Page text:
Sutton E. Griggs's first novel, Imperium in Imperio (1899), is a visionary work positing the establishment of an underground organization of educated and militant African Americans bent on either an elimination of injustice in America or the establishment of an autonomous state. Functioning in the same manner as the U.S. government, the Imperium's program, however, is revolutionary, not reactionary. Its leaders organize a highly disciplined army, determined to publicize their grievances to the world. Throughout the novel, Griggs warns against demagogues who would sacrifice the African American cause for political gain. The Imperium is in the hands of such a leader, the pampered mulatto, Bernard Belgrade, who enters politics primarily out of personal ambition. Belton Piedmont, on the other hand, modeled upon Booker T. Washington, rejects Bernard's plot for all-out war both because he recognizes the futility of a military attempt but, also, because he believes some whites are enlightened and wish to help. Belton counters Bernard's declaration of war with a more conservative proposal. Whites need to be educated about the new African American militancy, he asserts. If after four years, however, a positive change has not occurred, Belton urges a radical solution—the Imperium's takeover of Texas and establishment of a separate government prepared to fight off invasions from foreign powers, notably the United States. Bernard immediately declares Belton a traitor to the Imperium and orders his execution. As the book ends, the organization is about to be crushed and Belton to be killed by one of his own ethnic kinsmen in a raw power play for political control. The hope for unity and progress seems, therefore, farther away than ever because of African Americans’ own blindness in allowing hatred of whites to dupe them into following a self-serving, untrustworthy leader.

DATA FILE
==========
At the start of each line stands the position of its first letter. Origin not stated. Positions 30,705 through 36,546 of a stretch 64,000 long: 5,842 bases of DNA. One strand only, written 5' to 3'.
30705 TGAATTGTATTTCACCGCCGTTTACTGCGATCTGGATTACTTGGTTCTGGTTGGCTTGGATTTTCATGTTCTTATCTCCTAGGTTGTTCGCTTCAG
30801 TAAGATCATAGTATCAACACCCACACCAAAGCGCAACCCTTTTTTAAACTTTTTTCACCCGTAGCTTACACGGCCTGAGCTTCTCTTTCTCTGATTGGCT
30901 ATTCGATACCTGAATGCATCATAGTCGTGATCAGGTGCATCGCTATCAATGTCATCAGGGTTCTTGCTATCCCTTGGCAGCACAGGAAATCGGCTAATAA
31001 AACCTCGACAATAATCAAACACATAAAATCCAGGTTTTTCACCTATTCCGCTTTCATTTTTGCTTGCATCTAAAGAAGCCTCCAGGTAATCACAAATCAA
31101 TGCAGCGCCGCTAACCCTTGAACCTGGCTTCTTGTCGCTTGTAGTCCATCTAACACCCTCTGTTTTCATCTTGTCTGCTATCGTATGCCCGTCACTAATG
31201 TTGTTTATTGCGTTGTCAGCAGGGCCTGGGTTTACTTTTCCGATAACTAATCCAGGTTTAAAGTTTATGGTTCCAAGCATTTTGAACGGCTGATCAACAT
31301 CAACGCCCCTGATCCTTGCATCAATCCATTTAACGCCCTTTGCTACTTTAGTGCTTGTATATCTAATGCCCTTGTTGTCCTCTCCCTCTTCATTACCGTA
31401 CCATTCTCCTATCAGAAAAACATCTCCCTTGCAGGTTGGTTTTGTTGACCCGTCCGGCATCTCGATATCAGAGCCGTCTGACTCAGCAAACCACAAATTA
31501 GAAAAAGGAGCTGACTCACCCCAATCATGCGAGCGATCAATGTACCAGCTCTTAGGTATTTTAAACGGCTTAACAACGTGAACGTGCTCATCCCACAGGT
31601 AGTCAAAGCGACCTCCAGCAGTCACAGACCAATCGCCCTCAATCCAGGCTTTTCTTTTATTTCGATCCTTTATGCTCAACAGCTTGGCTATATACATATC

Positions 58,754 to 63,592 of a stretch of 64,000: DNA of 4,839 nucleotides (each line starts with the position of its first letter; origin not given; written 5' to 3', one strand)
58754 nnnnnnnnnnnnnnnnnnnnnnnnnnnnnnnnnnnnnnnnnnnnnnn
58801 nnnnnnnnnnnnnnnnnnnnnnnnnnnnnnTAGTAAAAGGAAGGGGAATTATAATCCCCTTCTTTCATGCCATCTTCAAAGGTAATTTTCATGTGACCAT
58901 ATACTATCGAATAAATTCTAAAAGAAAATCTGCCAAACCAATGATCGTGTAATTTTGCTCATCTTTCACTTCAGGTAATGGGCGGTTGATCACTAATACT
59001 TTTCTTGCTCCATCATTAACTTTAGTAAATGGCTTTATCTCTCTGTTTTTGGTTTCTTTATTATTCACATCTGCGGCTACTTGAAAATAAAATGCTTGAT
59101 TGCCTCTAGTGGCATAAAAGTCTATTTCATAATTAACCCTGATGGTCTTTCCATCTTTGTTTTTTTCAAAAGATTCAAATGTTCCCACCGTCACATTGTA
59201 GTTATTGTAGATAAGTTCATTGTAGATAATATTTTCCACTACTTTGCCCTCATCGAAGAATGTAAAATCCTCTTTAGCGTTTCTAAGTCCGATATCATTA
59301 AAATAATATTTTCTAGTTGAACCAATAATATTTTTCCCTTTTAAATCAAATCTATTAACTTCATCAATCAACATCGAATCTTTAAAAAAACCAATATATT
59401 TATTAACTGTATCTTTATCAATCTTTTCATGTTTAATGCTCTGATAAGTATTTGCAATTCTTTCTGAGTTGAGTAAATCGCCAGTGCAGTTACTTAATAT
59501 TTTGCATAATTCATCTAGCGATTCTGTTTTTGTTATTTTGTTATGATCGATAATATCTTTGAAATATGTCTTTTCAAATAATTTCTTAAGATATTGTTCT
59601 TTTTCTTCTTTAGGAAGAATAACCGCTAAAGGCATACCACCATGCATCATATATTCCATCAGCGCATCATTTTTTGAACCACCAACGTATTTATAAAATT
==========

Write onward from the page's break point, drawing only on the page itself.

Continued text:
Despite his acute awareness of America's failures, Sutton Griggs condemns both African American and white failure to fulfill the country's professed ideals. He depicts his people's severe economic dilemma as a warning to the nation of the presence of bitterness in a growing number of frustrated, young African Americans whose energy either could explode into a suicidal attack upon the racist system or could be channeled into constructive methods of helping their people. Imperium in Imperio is the earliest of Griggs's five political statements in fictional form intended to arouse his readers’ awareness of the vastly different directions in which turn-of-the-century African Americans might move.
Hugh M. Gloster.“The Negro in American Fiction: Sutton E. Griggs, Novelist of the New Negro,” Phylon 4.4 (1943): 335–345.Addison Gayle, Jr., The Way of the New World: The Black Novel in America, 1976.Gabriel Briggs, “Imperium in Imperio: Sutton E. Griggs and the New Negro of the South,” Southern Quarterly 45 (Spring 2008): 153-176.
Arlene A. Elder